0 Likes

Ruins of a Greek church in Suvermez, Cappadocia, Turkey
Cappadocia

In the middle of the 19th century, after several hundred years, the Greek and the Armenian people in Turkey got the permission to build new churches. Especially in the central Antolian region of Cappadocia there are still many of them visible. Since the Turkish-Greek people exchange in 1923 most af them are abandoned, some had been changed to mosques, and some like this one are ruined. - If you have any information about the church or the village etc., please contact the photographer - thank you!

Copyright: Heiner Straesser Der Panoramafotograf.Com
Type: Spherical
Resolution: 14868x7434
Uploaded: 28/06/2012
Updated: 29/05/2014
Views:

...


Tags: church; cappadocia; anatolia; religion; history; greek
comments powered by Disqus

Heiner Straesser - derPanoramafotograf.com
Suvermez, Cappadocia, Turkey
Heiner Straesser - derPanoramafotograf.com
Mosque in Suvermez, Cappadocia, Turkey
AHMET GÜMÜŞ
Ortodoks kilisesi aziz theodoros trion
AHMET GÜMÜŞ
Ortodoks kilisesi aziz theodoros trion bati
Heiner Straesser - derPanoramafotograf.com
Greek church/mosque in Derinkuyu, Cappadocia, Turkey
Heiner Straesser - derPanoramafotograf.com
former church in Özlüce, Cappadocia, Turkey
Heiner Straesser - derPanoramafotograf.com
Church in Hasaköy, Cappadocia, Turkey
Heiner Straesser - derPanoramafotograf.com
Church in Hasaköy, Turkey
Heiner Straesser - derPanoramafotograf.com
Church in Hasaköy, Cappadocia, Turkey
Heiner Straesser - derPanoramafotograf.com
Acigol - Bitter Lake
Heiner Straesser - derPanoramafotograf.com
Acigol - Bitter Lake
Heiner Straesser - derPanoramafotograf.com
Acigol - Bitter Lake
Markus Krueger
Arminius Monument - top of the sword
Greg Burns
Start Line - Motorcycle Race
heiwa4126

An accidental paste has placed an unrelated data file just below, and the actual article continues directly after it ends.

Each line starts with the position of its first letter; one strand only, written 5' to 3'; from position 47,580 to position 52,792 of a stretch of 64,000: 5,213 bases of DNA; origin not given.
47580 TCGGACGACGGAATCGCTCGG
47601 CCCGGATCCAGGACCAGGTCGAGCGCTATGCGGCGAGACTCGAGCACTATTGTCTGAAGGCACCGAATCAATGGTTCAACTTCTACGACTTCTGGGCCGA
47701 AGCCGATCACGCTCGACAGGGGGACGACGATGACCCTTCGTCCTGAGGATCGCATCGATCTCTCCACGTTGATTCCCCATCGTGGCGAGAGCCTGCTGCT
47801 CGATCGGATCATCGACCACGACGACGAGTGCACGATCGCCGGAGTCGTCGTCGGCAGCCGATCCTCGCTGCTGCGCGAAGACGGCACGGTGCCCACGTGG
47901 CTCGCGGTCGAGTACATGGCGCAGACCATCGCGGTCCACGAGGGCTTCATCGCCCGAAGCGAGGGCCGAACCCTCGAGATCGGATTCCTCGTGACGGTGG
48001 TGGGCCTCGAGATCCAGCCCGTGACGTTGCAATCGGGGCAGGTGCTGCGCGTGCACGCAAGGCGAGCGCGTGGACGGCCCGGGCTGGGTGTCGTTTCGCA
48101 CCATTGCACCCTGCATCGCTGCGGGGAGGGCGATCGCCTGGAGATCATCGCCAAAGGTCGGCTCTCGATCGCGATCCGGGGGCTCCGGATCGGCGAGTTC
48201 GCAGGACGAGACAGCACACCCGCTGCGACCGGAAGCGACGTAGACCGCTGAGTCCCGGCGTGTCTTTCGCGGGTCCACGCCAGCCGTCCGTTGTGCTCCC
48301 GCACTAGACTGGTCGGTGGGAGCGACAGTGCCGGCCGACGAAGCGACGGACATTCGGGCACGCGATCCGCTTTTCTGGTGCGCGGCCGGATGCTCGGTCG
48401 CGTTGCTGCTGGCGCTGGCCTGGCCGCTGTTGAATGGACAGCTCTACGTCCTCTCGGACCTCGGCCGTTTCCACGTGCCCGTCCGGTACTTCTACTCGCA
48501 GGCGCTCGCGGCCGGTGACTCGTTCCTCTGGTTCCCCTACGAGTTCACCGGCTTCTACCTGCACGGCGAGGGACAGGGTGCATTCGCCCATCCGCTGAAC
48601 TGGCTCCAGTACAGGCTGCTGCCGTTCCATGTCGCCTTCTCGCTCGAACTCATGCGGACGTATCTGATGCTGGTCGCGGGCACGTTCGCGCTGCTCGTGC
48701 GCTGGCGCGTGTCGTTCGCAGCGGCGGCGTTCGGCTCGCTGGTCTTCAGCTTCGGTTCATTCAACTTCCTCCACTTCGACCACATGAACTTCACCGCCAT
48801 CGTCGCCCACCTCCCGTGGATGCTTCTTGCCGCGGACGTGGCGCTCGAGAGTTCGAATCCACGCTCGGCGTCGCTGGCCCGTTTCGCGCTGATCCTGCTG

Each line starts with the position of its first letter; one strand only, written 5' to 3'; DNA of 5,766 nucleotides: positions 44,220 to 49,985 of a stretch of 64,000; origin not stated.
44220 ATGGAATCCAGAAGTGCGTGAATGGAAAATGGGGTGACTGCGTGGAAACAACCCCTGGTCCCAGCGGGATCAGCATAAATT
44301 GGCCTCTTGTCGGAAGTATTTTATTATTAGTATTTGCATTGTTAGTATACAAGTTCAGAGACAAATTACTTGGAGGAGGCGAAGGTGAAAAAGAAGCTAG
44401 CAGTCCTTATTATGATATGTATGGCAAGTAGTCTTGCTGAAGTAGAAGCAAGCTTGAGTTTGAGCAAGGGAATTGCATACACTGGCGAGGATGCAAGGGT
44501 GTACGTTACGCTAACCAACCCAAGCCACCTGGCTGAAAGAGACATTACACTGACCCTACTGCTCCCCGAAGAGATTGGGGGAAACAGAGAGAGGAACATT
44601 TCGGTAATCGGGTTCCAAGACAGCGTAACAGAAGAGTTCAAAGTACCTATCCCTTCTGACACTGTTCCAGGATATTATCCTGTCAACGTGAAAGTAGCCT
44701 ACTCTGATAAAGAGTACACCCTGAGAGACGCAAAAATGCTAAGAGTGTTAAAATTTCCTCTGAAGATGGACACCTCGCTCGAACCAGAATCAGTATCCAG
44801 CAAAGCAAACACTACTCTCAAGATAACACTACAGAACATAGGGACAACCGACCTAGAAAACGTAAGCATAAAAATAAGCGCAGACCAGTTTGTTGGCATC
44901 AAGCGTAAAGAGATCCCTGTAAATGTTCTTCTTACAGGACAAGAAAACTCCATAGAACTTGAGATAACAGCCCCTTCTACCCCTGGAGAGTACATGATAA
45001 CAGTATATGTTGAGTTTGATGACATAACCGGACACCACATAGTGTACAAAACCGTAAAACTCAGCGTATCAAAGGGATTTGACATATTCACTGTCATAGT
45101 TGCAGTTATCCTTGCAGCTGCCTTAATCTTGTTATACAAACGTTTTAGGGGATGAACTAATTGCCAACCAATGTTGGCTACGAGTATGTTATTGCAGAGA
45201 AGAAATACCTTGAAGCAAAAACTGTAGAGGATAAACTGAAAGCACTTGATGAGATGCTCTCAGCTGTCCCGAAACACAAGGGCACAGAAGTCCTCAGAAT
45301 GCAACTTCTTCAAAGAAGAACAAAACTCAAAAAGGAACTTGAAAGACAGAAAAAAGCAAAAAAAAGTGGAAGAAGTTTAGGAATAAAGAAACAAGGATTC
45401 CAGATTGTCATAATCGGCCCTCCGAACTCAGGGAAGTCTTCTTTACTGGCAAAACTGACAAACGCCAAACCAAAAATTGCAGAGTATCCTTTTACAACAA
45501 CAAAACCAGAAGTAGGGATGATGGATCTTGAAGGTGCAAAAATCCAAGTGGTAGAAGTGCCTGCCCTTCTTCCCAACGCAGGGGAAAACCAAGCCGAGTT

Statue of Tokugawa Ieyasu
Min Heo
Night view of Kwangan-ri beach
Ruediger Kottmann
Cloister Lorch - archway
Markus Krueger
oyster bed
Benedict Kim
Actun Chapat Sinkhole Entrance
Tibor Illes
Dom Square Pieta by Night
Vasilis Triantafyllou
Porto Katsiki Lefkada View From the Top
Michael Pop
The flooded Church of the Bezid Lake, Transsylvania (2)
Markus Krueger
ferris wheel
David Martin
Railroad bridge through a Cuban jungle town - half Gigapixel
Heiner Straesser - derPanoramafotograf.com
Suite Asmali Odalar
Heiner Straesser - derPanoramafotograf.com
Yanartas Kilise, Kayabag, Cappadocia, Turkey
Heiner Straesser - derPanoramafotograf.com
Acik Saray - open palace 2
Heiner Straesser - derPanoramafotograf.com
Yilanli Kilise, Soganli, Cappadocia, Turkey
Heiner Straesser - derPanoramafotograf.com
Castle Festival Burghausen
Heiner Straesser - derPanoramafotograf.com
Venice - Piazza San Marco
Heiner Straesser - derPanoramafotograf.com
Kriegerkapelle2 garmisch deutschland
Heiner Straesser - derPanoramafotograf.com
Cappadocian Cave Church, Turkey
Heiner Straesser - derPanoramafotograf.com
Ruined Church in Germir, central Turkey
Heiner Straesser - derPanoramafotograf.com
Former Greek Quarter, Nevsehir, Cappadocia, Turkey
Heiner Straesser - derPanoramafotograf.com
Morgen in goereme kappadokien turkey
Heiner Straesser - derPanoramafotograf.com
Abandoned House
More About Cappadocia

Cappadocia is a part of central Turkey. Eruptions of several volcanoes (e.g. Erciyes Dag, Hasan Dag) had covered the area with tuff. Erosion dug valleys and created an uncountable number of different shaped rocks. The tuff's ability to store water made the valleys much more fertile than the higher surroundings. After the arrival of the first people, they soon started to dig caves into the soft stone. By the time they developed the ability to dig cities into the underground with tunnels of several kilometers. A sophisticated pipe- and tunnel-system cared for fresh air and water, to enable the people to hide from enemies for a long time. In the 5th century hermits started to settle in the valleys and to paint their caves. In the next centuries more and more hermits and monks arrived and a rich cave-architecture with colourfull wallpaintings developed. The most famous are the churches of Goereme and the Peristrema Valley (=Ihlara Valley) between Ihlara and Selime. Today thousands of tourists from all over the world are visiting the area.